I am overwhelmed at the response to the blog on Wednesday, Is Romance For Everyone? I should not be surprised, however—we all want our lives filled with romance and love, don’t we? I mean … I do. In fact, I think even the toughest, burliest guys do too—it’s only natural. Even though it may be difficult to get them to admit it, it’s still true.
I am a strong advocate of romance in marriage—exciting, adventurous, passionate romance that is designed by and sanctioned by God. I don’t think that is a surprise to anyone, but why do I bring it up here?
Someone I trust and admire asked a question regarding romance and tragedy in marriage—it is as follows.
Don, I know that you and Gwen had what many would call a fairytale marriage. But instead of living happily ever after, your story had a tragic, unhappy ending. How do you justify that with God?
First of all I need to make something very clear—the ending wasn’t unhappy. Gwen and I, along with many others, prayed faithfully for her healing. At the end of the appointed time, God didn’t say “No”, He said “Yes” in a way that we did not expect. Gwen was ultimately healed and went home to be with the LORD—healed for all of eternity, never to suffer again. Not terribly unhappy.
That is not to say that I don’t miss Gwen terribly—death still hurts and I grieve for her every day, but our grief is not like the world’s grief. The sting—the finality that the world sees is not for us. We see the true final picture, which does not take place on this earth.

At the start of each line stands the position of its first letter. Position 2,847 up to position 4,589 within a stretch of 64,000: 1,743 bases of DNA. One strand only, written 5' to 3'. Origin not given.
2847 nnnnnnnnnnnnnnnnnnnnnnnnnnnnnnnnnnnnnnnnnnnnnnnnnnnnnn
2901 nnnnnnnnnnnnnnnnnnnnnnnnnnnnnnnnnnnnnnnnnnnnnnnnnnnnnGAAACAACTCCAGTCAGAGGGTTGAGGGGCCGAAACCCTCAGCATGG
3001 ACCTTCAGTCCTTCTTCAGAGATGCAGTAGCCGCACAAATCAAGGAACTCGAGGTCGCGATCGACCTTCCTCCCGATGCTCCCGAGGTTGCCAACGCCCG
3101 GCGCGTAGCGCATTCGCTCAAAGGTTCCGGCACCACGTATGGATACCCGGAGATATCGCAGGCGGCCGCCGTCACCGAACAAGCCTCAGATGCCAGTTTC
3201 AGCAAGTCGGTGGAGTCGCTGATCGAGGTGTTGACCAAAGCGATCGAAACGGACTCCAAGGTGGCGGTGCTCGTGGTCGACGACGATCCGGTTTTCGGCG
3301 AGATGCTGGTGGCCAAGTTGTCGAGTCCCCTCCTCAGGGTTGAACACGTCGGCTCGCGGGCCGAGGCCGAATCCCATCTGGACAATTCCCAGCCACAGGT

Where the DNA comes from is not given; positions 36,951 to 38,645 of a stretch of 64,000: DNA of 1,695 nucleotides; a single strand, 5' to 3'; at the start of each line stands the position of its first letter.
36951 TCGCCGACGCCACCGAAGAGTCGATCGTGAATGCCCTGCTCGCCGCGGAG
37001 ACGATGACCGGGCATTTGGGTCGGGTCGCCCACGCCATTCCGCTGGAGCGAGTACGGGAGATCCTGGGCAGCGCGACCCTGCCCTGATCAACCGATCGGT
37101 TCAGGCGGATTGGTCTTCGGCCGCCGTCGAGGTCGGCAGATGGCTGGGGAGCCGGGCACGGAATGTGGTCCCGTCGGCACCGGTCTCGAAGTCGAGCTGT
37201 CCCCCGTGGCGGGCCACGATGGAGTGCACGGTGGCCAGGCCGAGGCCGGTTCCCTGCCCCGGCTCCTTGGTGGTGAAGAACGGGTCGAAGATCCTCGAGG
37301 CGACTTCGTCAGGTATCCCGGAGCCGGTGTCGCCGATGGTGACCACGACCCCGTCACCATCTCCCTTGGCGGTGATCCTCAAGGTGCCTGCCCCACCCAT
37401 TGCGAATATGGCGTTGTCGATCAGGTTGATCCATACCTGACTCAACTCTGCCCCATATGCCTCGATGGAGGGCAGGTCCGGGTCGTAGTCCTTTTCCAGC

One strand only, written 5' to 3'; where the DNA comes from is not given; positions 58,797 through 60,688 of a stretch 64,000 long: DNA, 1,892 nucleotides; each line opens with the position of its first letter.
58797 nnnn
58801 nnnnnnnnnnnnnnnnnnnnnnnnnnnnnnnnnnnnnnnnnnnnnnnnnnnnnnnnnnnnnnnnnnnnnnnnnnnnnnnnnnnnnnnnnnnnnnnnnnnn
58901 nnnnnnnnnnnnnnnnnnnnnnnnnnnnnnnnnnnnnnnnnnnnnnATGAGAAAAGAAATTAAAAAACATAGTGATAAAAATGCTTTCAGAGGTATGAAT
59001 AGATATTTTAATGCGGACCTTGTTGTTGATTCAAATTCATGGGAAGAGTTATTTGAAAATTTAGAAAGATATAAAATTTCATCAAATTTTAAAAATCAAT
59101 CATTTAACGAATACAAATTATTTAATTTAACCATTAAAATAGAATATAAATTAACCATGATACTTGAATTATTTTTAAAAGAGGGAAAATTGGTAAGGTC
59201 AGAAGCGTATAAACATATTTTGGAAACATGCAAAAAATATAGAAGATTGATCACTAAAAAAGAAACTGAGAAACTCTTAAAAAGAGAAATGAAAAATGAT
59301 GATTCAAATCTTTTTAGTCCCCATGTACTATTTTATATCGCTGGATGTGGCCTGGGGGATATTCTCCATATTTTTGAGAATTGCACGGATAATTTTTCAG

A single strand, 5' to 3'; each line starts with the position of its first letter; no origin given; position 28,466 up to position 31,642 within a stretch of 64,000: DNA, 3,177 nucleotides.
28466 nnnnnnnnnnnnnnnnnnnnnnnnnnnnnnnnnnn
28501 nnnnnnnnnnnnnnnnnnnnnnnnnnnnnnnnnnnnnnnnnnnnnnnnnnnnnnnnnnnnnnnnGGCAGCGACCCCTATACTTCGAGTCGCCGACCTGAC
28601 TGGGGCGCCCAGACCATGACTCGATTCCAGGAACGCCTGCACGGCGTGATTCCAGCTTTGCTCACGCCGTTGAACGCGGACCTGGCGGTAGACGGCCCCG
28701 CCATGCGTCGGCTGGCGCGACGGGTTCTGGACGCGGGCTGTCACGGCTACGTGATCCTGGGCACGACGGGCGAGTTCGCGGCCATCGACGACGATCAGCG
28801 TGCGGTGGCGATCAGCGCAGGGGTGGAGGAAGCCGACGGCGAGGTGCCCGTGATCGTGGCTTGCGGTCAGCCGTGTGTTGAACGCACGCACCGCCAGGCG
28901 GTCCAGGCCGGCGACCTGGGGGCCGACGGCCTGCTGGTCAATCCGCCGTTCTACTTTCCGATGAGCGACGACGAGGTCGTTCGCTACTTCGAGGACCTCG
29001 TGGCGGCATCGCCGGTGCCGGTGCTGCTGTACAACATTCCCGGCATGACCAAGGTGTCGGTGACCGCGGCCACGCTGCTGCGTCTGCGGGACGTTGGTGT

In 1 Corinthians 15:53-56, Paul refers to Hosea 13:14 when he says,
For this perishable body must put on the imperishable, and this mortal body must put on immortality. When the perishable puts on the imperishable, and the mortal puts on immortality, then shall come to pass the saying that is written:
“Death is swallowed up in victory. O death, where is your victory? O death, where is your sting?”
The sting of death is sin, and the power of sin is the law.
As Christ followers, we know that sin no longer has authority over us. Christ has overcome the sin that caused the sting of death. And even though it is painful when someone we love dies, we mourn because of the loss we feel, not because our loved one is lost. There is a big difference.
When we imagine a fairytale marriage, do we think of Cinderella and the handsome young Prince coming to her rescue, or perhaps Sleeping Beauty and her Beau? Our lives are filled with stories of eternal happiness with the husband or wife of our dreams—our soul mate.
Perhaps the reason we are drawn to those stories is because we see the loving couple struggle with life only until they marry, then the happily ever after settles in and their problems are over… forever. But that is not reality, nor is it God’s design.
The disconnect is clear—happily ever after doesn’t mean that we will never have problems again. It means that, no matter what happens, we will stay together, we will remain strong, and we will survive. We commit to our spouse, we forgive when we are wronged, and we refuse to hold a grudge. That’s what draws us closer every day.
There is no unhappy ending to this story—there is no needing to justify it with God. Our romance lasted for a lifetime here on earth, and now our future will be with Him, forever.
Question: Have you struggled with losing a loved one? Can you encourage others? Click Here.